Tag Archives: recommended

Rokka: Braves of the Six Flowers (Anime)

Title: Rokka: Braves of the Six Flowers

Episodes: 1-12

When the Demon Lord rises, Fate chooses six warriors who inherit legendary power and fight for the peace. Adlet Mayer is determined to be one of those Braves. He’s confident he’s the strongest man in the world–and when the Demon Lord resurrects, and Adlet receives his coveted mark, he appears to be proved correct. But some sinister scheme is at work this time around: only six Braves exist, but seven have shown up! Who is the traitor? And can the real Braves determine the truth before killing each other?

This wasn’t at all what I was expecting. I thought, based on the first few eps, this would be mostly fantasy/adventure, but the arrival of the seventh Brave transforms the story into a locked-room mystery. With the Braves trapped within an impenetrable barrier, and one of them likely plotting to destroy them all, it becomes critical that they figure out who needs to die.

The traitor isn’t obvious, either. Pretty much everyone has something that casts them in a bad light, and as the episodes dig in, the probable traitor changes again and again as new evidence comes to light. As a mystery, it works well, although as a mystery I’m not going to get as much enjoyment out of a rewatch because at that point knowing who did it takes away most of the fun.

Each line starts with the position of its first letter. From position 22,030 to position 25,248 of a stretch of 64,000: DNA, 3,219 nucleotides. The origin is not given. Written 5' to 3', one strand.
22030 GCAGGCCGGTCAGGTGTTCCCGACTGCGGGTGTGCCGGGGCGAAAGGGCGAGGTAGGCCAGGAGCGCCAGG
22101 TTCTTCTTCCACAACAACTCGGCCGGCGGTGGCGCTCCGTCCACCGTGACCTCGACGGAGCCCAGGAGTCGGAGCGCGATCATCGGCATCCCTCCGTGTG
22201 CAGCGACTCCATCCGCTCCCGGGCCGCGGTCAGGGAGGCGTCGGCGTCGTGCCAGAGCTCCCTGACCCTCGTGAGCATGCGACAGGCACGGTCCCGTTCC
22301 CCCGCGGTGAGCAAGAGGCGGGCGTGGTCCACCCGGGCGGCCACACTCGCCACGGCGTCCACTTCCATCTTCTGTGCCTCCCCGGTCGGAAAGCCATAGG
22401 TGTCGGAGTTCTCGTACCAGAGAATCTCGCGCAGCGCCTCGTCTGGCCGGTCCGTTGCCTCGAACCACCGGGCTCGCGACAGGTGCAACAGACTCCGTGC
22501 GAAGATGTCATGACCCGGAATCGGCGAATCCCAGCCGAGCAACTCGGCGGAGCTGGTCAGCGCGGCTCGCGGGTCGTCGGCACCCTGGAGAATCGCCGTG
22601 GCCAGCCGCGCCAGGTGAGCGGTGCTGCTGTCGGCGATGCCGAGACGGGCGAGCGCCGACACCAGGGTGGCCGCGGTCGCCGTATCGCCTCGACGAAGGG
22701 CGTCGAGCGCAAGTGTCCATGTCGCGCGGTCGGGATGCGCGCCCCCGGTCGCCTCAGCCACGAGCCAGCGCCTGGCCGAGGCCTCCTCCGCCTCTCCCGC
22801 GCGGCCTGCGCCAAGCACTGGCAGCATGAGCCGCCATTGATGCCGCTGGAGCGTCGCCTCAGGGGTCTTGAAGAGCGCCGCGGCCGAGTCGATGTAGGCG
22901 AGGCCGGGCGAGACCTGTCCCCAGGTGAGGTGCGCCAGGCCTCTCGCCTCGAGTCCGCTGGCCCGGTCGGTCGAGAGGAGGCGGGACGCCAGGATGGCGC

I grew to like Adlet a lot over the course of the show. At first he simply amused me because the self-proclaimed “strongest man in the world” wasn’t using strength, but dirty tricks, to win. Of course if you measure “strongest” by “winner”, then “win by any means possible” does look like a sound strategy. But for all that he’s boastful and gullible, he’s also smart enough to put together a lot of the mystery on his own.

The art is also worth a mention. The setting is Aztec rather than a traditional feudal European or Japanese society. I was also fond of the generic monsters attacking the party. I like dragonish looking beings. The flying ones are beautifully colored too, like tropical birds. However, there are a few areas where the art does slip up (a conversation on the side of a mountain was the worst one that stuck out to me), which hopefully would have been fixed for any DVD/Blu-Ray release. Since I watched the stream, I don’t know if this is still a problem for the disks.

The ending was equal parts satisfying and frustrating. I liked the reveal of the actual traitor and how that worked out, but the closing twist was annoying because there’s no chance to even get started on resolving it (and why are we repeating this line again?). I suspect this may be handled in the source material since it looks like the anime only adapted the first part.